Architecture in Helsinki: Moment Bends

Music Reviews Architecture In Helsinki
Architecture in Helsinki: Moment Bends

If the actual architecture in Helsinki looks anything like the band Architecture in Helsinki sounds, I’d imagine there’s no shortage of buzzing neon murals, electric paintings of bouncing rabbits and other fuzzy who’s-its in sparkly, eye-popping phosphorescence. The buildings would all be built to sway in the steady Finnish breeze, giving the effect of a dancing skyline every afternoon, and every day at 5 p.m. they’d turn off all the lights except those needed to create an office window smile, a big toothy grin beaming down to the bubble-blowing Finns below.

The band’s newest effort, Moment Bends, was four years in the making. It has the same jubilant, glee-to-the-gills soul as their previous output, but the additional studio time adds a poppy polish and easy accessibility present only in moments on their other records. The press release describes it as “equal parts Italia ‘82, California ‘79 and Melbourne 2011.” I have no idea what any of that means, but from track one to track 12, it feels inspired by everyone’s favorite musical era when they’re drunk or karaoke-ing: the ‘80s. The album opens with “Escapee,” all bouncy synth and sunny vocals, an apt title for an escapist piece of sugary pop that takes you far away from any of the day’s ho-hum drudgery. From there it goes right into “Contact High,” summer’s first mix-tape must. It doesn’t just make you high, the major synth, machine beats and harmonious vocals leaving your head buzzy and light, but like any addictive substance, demands another try, and another and another until you put it on repeat. It’s as good a one-two punch as any indie-pop record has opened with, and it’s an apex that’s never quite reached over the next ten songs. A few come close, a few miss the mark, but chances are you’ll enjoy the first 6:39 enough to want to explore the rest and forget the skip-worthy few.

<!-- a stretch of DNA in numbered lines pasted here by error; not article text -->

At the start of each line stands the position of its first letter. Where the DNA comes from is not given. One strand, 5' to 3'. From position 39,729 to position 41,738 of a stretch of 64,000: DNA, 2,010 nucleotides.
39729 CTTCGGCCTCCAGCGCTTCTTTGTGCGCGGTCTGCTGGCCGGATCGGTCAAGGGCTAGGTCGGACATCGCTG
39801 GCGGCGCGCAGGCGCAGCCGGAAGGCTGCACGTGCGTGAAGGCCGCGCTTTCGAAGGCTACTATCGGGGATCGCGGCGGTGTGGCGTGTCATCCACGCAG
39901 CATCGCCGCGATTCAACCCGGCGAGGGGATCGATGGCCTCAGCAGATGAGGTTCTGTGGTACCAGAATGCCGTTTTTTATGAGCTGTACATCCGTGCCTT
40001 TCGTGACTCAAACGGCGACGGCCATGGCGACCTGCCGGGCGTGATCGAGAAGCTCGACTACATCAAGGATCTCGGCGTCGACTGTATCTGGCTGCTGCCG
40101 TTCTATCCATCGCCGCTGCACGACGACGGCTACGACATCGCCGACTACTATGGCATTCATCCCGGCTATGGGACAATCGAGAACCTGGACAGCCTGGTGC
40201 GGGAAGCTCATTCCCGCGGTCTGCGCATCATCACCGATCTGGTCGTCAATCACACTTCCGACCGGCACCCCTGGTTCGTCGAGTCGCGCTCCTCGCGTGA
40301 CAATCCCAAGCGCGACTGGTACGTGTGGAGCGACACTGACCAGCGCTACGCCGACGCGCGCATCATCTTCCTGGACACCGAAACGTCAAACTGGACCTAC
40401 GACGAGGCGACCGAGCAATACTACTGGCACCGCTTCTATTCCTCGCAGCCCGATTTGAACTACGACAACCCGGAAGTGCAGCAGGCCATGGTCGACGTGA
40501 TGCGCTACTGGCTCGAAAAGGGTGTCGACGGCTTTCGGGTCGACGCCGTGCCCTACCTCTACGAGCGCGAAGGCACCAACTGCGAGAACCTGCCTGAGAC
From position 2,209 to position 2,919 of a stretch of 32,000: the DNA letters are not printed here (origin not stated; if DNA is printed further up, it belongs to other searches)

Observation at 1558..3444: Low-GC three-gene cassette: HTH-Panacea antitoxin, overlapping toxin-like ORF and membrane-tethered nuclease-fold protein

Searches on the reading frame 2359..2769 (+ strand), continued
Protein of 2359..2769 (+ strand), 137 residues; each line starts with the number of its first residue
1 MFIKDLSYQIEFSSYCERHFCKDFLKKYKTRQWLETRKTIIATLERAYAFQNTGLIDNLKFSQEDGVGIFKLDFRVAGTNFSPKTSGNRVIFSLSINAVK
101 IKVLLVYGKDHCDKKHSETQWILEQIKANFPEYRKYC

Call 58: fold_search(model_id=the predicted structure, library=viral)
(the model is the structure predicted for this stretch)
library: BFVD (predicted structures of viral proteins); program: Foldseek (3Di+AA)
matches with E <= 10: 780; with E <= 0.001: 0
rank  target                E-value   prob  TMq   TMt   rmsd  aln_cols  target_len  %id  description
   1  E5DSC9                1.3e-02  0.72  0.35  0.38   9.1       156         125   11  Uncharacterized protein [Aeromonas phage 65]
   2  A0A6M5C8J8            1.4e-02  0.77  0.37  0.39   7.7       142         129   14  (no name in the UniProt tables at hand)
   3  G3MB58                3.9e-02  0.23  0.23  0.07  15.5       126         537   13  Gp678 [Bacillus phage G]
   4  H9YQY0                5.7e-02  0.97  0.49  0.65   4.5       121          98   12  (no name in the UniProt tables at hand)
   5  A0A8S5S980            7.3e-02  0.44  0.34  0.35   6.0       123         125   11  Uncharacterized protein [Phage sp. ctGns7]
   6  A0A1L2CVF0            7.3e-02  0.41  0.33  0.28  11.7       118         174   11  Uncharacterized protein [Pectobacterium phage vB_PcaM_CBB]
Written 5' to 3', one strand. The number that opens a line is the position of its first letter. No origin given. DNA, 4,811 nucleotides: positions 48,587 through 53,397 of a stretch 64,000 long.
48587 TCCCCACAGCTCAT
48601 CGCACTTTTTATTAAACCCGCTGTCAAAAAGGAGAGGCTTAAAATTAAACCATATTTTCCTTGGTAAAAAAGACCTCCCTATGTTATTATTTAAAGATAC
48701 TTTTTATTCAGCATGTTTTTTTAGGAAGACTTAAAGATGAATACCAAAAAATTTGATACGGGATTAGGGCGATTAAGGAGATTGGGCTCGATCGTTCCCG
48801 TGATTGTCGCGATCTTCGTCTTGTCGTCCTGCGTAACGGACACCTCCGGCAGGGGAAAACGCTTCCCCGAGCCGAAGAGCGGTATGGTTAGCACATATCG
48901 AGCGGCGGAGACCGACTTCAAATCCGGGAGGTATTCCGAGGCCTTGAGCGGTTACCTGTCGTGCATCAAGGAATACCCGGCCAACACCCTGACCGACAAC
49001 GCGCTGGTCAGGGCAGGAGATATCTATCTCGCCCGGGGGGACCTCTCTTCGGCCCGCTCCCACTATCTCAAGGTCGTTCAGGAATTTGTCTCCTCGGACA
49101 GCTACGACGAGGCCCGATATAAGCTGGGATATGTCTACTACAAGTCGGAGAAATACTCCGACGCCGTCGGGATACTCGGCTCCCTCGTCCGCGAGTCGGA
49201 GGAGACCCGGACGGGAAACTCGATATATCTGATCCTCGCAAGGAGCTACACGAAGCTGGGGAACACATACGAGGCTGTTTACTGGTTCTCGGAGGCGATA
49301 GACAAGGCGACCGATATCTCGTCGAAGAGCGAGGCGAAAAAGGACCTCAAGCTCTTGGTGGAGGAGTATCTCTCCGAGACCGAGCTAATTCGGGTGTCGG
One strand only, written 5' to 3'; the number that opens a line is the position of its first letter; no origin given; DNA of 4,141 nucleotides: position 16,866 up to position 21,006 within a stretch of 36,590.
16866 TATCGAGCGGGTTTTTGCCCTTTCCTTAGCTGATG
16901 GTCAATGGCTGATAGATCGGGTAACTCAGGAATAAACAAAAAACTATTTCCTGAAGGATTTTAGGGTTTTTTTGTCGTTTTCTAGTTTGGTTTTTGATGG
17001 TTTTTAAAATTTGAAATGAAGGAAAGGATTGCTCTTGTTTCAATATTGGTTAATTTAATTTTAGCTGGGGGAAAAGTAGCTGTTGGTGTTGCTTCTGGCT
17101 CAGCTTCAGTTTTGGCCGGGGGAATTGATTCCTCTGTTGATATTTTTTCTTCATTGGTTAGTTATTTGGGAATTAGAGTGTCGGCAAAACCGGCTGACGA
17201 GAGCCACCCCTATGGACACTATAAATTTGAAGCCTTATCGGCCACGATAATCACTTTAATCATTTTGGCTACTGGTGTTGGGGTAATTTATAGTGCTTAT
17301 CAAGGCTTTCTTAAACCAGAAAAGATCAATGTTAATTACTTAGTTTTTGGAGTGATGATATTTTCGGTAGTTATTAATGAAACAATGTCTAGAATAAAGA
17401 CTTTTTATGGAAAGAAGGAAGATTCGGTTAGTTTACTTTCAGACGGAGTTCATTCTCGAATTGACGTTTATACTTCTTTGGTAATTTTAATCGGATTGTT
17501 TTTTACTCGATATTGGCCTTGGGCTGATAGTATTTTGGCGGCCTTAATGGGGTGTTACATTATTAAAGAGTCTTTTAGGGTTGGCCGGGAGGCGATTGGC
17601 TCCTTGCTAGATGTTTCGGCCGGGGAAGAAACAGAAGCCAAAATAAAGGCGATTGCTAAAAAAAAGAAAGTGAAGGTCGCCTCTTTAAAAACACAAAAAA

Its ‘80s influence isn’t limited to the synths and drum machines, the smiles you can hear and Prince-like vocal peaks. The record plays like an old mixtape: a few songs you dig, a few you forget, and two or three you can’t stop playing, that you can’t keep from becoming part of a night the pictures can’t do justice, of a packed dance-floor, of a girl you didn’t kiss, of a midnight drive.

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